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The Language of Protein Polymers

  • Felipe García Quiroz
    Felipe García Quiroz
    Department of Biomedical Engineering, Duke University, Durham, North Carolina 27708, USA
    Center for Biologically Inspired Materials and Material Systems, Duke University, Box 90300, North Carolina 27708, USA
  •  and 
  • Ashutosh Chilkoti*
    Ashutosh Chilkoti
    Department of Biomedical Engineering, Duke University, Durham, North Carolina 27708, USA
    Center for Biologically Inspired Materials and Material Systems, Duke University, Box 90300, North Carolina 27708, USA
    *E-mail: [email protected]
DOI: 10.1021/bk-2014-1170.ch002
    Publication Date (Web):September 22, 2014
    Copyright © 2014 American Chemical Society
    Sequence-Controlled Polymers: Synthesis, Self-Assembly, and Properties
    Chapter 2pp 15-33
    ACS Symposium SeriesVol. 1170
    ISBN13: 9780841230019eISBN: 9780841230026

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    Abstract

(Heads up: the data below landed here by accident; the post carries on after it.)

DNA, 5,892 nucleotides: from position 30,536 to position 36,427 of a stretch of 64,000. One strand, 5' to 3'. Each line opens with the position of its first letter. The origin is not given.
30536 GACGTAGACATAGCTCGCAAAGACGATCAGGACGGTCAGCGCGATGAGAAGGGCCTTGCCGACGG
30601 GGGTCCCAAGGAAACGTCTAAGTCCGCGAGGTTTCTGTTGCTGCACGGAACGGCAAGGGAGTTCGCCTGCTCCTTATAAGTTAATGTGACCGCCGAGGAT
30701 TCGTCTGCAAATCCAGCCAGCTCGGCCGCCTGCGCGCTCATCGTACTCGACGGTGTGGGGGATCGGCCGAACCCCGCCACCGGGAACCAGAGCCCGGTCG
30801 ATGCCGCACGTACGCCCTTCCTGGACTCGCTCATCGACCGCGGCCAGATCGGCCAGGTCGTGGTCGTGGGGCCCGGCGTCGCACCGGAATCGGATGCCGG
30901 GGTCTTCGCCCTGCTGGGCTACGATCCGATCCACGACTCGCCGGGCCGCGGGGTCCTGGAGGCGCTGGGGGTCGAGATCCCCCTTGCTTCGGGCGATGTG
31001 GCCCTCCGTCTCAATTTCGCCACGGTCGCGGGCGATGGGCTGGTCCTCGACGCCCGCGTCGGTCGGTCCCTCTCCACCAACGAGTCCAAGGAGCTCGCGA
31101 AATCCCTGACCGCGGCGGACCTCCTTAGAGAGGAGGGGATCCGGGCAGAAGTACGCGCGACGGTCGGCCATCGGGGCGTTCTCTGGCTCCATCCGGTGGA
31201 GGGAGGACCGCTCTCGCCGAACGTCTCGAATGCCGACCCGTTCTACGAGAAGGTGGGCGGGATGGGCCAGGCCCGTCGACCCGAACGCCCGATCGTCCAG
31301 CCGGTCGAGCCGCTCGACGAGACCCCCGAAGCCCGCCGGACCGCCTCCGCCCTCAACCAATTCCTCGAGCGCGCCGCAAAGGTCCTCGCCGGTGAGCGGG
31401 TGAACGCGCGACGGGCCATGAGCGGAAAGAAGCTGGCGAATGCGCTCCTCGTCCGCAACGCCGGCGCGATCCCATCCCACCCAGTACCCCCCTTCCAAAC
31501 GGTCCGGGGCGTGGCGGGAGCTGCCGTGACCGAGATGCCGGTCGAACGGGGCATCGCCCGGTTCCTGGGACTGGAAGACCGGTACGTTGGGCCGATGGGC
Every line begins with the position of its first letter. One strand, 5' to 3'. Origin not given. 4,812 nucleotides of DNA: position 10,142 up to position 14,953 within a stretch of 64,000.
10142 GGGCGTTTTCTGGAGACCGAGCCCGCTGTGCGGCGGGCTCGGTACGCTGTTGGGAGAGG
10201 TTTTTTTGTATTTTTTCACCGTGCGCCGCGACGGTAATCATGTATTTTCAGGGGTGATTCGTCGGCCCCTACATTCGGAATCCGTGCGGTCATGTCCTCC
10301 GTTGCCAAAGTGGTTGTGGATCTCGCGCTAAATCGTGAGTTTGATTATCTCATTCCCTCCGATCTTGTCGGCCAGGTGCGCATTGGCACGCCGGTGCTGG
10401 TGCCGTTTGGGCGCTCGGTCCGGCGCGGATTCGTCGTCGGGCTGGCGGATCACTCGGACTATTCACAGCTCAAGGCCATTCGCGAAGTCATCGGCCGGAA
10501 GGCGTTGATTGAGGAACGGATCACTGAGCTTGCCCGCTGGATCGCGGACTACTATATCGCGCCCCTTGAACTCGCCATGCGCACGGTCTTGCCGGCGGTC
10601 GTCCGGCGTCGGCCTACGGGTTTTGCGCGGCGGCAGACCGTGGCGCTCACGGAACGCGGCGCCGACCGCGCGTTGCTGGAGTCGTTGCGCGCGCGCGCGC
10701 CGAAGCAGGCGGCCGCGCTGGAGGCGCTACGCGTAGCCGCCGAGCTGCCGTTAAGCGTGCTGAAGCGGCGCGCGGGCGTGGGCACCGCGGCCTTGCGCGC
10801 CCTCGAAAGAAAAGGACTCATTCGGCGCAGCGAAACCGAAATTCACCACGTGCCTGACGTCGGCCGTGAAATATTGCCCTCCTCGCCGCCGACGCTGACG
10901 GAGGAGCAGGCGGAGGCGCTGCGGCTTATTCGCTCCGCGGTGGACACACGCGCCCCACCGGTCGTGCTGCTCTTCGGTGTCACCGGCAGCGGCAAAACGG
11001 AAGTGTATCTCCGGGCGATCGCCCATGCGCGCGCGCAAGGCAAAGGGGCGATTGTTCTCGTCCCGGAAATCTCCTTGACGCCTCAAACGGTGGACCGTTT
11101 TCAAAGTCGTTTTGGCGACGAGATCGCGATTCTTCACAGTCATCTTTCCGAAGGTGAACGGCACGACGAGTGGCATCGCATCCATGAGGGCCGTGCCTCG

Proteins are heteropolymers of one or more amino acid residues arranged in a molecularly defined fashion. The precise control of amino acid sequence in protein biosynthesis programs the folding of these heteropolymers into diverse three-dimensional structures. The language of proteins, however, as seen in nature, encompasses limitless amino acid “phrases” (heteropolymers) written in peptide “words” (amino acid motifs) that span the entire structural spectrum from tightly folded to unstructured. Because protein sequences do not always have an obvious syntactic unit (word), herein we focus on protein polymers that repeat one or more syntactic units —motifs with a characteristic fold, biological activity or physical property (e.g., elasticity, phase behavior). We review the biosynthesis and sequence-controlled behavior of protein polymers that altogether span the gap between folded proteins and unstructured polymers. Learning to speak the language of protein polymers promises to merge the science of protein design and the materials science of synthetic polymers. Paradoxically, while protein structure is largely foreign to polymer chemists, the study and synthesis of unstructured, polymer-like proteins has been—till recently—similarly foreign to structural biologists. Interesting possibilities in materials science emerge from acquiring the capacity to read, write and speak the language of protein polymers.

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